A person who worked with Benjamin Netanyahu after his 2009 election victory recalled recently that when his boss returned to the Prime Minister’s Office, he met with then-Attorney General Menachem Mazuz. “Mazuz waited in the reception area. Netanyu came out of his office, approached him, shook his hand and walked him to the office,” said the person, who spoke with Haaretz on condition of anonymity. “It was a small gesture that demonstrated Netanyahu’s respect for the judiciary and perhaps even his fear of it, and certainly his desire to maintain good relations with it.” Mazuz is largely responsible for enabling Netanyahu’s return to the Prime Minister’s Office in March 2009, nearly a decade after he left it, after ordering the criminal investigation of his predecessor Ehud Olmert, which interrupted his term at its height.
Netanyahu entered his second term armed with a lesson from the first one – not to become involved in a head-on collision with the legal establishment. Yehuda Weinstein, Mazuz’s successor as attorney general, was one of the people closest to Netanyahu; they spoke daily and met regularly. As long as Weinstein didn’t order examinations and investigations against the Netanyahus and didn’t challenge them on the ethical or criminal spheres, the prime minister acceded to all his demands and carefully protected him and the status of the legal system.
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When MKs Yariv Levin and Zeev Elkin submitted a bill requiring Supreme Court nominees to undergo a Knesset hearing and giving the Knesset Constitution, Law and Justice Committee veto power over the appointments, then-Supreme Court President Dorit Beinisch contacted Weinstein and asked him to take action. Weinstein called Netanyahu, who crushed the draft law immediately and even criticized it harshly in public. “The independence of the Supreme Court is above everything,” he stressed. “There will be no such law in a government I head.”
In those days, Justices Aharon Barak and Beinisch and their spouses were dinner guests at the prime minister’s residence in Jerusalem. Relations between Beinisch and Netanyahu were very good, and she even invited the prime minister to a closed meeting with all the justices. Several of those present later reported being very impressed by the guest’s analytical abilities and his understanding of the democratic game.
Netanyahu felt at the time that he and Beinisch were allies confronting a common enemy who sought their destruction, Yedioth Ahronoth publisher Arnon Mozes. A senior Likud lawmaker who was on good terms with Netanyahu at the time recalled that on one occasion the head of the executive branch, Netanyahu, invited the head of the judicial branch, Beinisch, to the official residence to consult with her on defeating the threat Mozes posed to them. “Beinisch responded, ‘What exactly can we do?’” the lawmaker told Haaretz.
Weinstein resigned as attorney general in early 2016. Netanyahu tried to find a replacement who would maintain the status quo between the judiciary and the executive. Cabinet Secretary Avichai Mendelblit was chosen. Several weeks later, Mendelblit received explosive recordings documenting a secret bribery deal that Netanyahu and Mozes had allegedly tried to cook up between themselves. These recordings indicated that while he made sure to maintain a clandestine balance of terror with the legal system – “don’t threaten my survival, and I’ll guarantee your survival” – Netanyahu tried to fundamentally shake up the Fourth Estate, while crossing red lines and using governmental power.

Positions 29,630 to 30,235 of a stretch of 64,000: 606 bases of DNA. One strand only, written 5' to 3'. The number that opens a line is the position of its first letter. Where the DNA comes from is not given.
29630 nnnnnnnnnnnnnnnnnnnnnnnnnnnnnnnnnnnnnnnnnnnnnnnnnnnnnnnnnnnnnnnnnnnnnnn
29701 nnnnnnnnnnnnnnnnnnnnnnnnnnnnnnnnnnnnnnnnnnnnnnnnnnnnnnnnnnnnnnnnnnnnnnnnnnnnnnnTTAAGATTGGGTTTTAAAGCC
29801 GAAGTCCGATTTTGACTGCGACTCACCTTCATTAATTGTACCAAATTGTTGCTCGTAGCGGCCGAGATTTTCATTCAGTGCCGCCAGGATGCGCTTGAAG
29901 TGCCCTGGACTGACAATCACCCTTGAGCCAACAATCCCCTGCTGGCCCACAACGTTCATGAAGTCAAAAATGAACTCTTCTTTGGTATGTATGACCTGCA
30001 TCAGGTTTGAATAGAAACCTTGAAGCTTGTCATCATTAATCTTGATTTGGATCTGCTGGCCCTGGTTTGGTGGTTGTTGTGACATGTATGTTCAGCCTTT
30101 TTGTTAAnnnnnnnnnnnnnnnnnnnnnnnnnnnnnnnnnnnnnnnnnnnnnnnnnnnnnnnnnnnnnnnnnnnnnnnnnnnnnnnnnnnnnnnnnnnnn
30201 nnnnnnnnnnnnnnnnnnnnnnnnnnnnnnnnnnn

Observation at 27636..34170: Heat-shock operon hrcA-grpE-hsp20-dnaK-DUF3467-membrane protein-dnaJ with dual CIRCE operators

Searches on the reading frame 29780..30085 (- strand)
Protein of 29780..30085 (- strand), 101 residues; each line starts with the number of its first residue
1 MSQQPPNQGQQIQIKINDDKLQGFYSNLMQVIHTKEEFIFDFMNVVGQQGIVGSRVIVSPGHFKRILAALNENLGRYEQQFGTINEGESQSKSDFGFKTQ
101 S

Mendelblit dragged his feet when the initial suspicions against Netanyahu arose, to the point where the heads of the State Prosecutor’s Office felt he faced a grave conflict of interest and should recuse himself from the investigations. But when the evidence against the prime minister mounted, the attorney general indicted Netanyahu in three cases.
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Throughout the period when he was being questioned as a possible criminal suspect, a few of Netanyahu’s close associates noticed an extreme change in him vis-à-vis the legal establishment. Aside from displays of anger and personal disappointment in Mendelblit, whom he portrayed as a victim of extortion who had betrayed him, Netanyahu began conjuring complicated conspiracy theories about the power structure of Israeli government, in the style of the films of John Frankenheimer and of Oliver Stone.
He claimed the judiciary was in effect a “deep state,” secretly controlled by an 84-year-old retiree with pretensions of ruling the country: former Supreme Court President Aharon Barak. Netanyahu believed that from his home in central Tel Aviv, Barak influenced several key players in the legal establishment with the goal of ending Netanyahu’s rule and, in effect, the Jewish state whose ember Netanyahu safeguarded.
His interlocutors heard him lecturing passionately and with profound internal conviction about the fact that the legal system is in effect a single entity with one common interest. “They want to see me in prison,” he said repeatedly. “The sentence against me is already written.” The sense of victimization and the burning belief that he has no chance of proving his innocence in court and that it’s in effect a “done deal” are what gave him legitimacy to fight against the schemers with occasional thuggish and dangerous use of public and political weapons. The public weapon he established was a well-oiled war machine that operated 24 hours a day to totally discredit the heads of the law enforcement system.